The Kansas Department of Health and Environment under Gov. Kathleen Sebelius created “regulatory uncertainty” for business, or so critics said. Nowadays, it increasingly looks as if the certainty is that KDHE will do what a business wants.
The latest evidence to support that conclusion came Thursday, when KDHE blessed the request by Sunflower Electric Power Corp. to stop the clock on the permit it won late last year for the planned $2.8 billion expansion of its coal-fired plant near Holcomb in western Kansas. That permit had called for construction to begin within 18 months.
Because of the unusual “stay,” Sunflower can take longer than that — starting construction within a year of the resolution of a legal challenge now before the Kansas Supreme Court — and still build the plant without having to comply with stringent air-pollution standards that kicked in Jan. 1, 2011.
If the court decision comes in 2012, as some legal experts estimate, and construction doesn’t begin until 2013, the new plant could end up being built under air-pollution standards that officially went out of effect in 2010.
The project has been the subject of exhausting legislative and legal fights for five years, in part because Colorado would get most of the power while Kansas would get the air pollution and provide the water.
After Sebelius’ KDHE denied Sunflower an air-quality permit to build two 700-megawatt generating units, citing health concerns about greenhouse gases, the proposal stalled amid pointless wrangling between the Democratic governor and GOP-led Legislature. Other important measures Kansas needed to make progress on energy stalled, too.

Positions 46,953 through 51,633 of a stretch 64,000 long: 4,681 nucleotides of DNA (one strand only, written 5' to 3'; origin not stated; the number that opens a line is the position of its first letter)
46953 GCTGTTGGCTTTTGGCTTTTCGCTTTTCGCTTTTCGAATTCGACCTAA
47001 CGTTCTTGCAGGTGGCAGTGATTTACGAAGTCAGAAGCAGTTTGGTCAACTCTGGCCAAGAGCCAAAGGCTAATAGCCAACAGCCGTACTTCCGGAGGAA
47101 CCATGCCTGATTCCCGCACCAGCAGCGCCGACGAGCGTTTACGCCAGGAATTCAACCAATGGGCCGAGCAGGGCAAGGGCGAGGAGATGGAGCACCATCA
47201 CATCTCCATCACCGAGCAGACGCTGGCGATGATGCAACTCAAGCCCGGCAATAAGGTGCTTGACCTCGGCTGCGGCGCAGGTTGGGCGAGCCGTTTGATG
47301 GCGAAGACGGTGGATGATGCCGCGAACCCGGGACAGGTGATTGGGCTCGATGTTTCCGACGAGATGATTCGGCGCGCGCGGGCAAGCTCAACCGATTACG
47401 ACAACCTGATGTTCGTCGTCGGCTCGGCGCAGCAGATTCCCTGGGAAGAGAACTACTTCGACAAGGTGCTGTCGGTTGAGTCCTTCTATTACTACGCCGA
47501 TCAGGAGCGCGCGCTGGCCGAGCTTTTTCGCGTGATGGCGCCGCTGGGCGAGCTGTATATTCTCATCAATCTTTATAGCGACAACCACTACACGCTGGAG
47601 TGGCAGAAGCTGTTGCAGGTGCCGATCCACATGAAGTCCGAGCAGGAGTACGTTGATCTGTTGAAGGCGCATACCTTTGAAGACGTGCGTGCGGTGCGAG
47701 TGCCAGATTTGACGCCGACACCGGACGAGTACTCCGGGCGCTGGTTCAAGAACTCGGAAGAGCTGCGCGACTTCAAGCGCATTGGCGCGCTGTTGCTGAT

So it was a relief when Mark Parkinson, Sebelius’ successor, finally crafted a deal with Sunflower for a single, less-polluting 895-megawatt coal-fired power plant and the proposal won a permit from KDHE late last year.
But a Kansas City Star investigation last month described how KDHE let Sunflower respond to questions from the public, passing off some of the answers as KDHE’s own. A Sunflower staffer even traveled to Topeka to help set up a computer program to organize the public’s comments for KDHE and Sunflower.
The pace and collaboration revealed in e-mails uncovered by the Star only served suspicions that Parkinson had fired then-Health and Environment Secretary Rod Bremby to fast-track the plant’s approval before the stricter federal rules for greenhouse-gas emissions went into effect.
According to the Topeka Capital-Journal, e-mails also reveal that Sunflower helped KDHE write an explanation for why the permit could sidestep a legislative provision requiring that 5 percent of the coal burned at the new plant have been mined in Kansas — language that had sweetened the bill as economic development.
Health and Environment Secretary Robert Moser, the western Kansas family physician appointed to the job by Gov. Sam Brownback, needs to operate KDHE with independence and transparency, in ways that demonstrate to the public that health and environment are its priorities. The circumstances of the Sunflower approval process and KDHE’s actions since have left the agency looking like an agent for the company.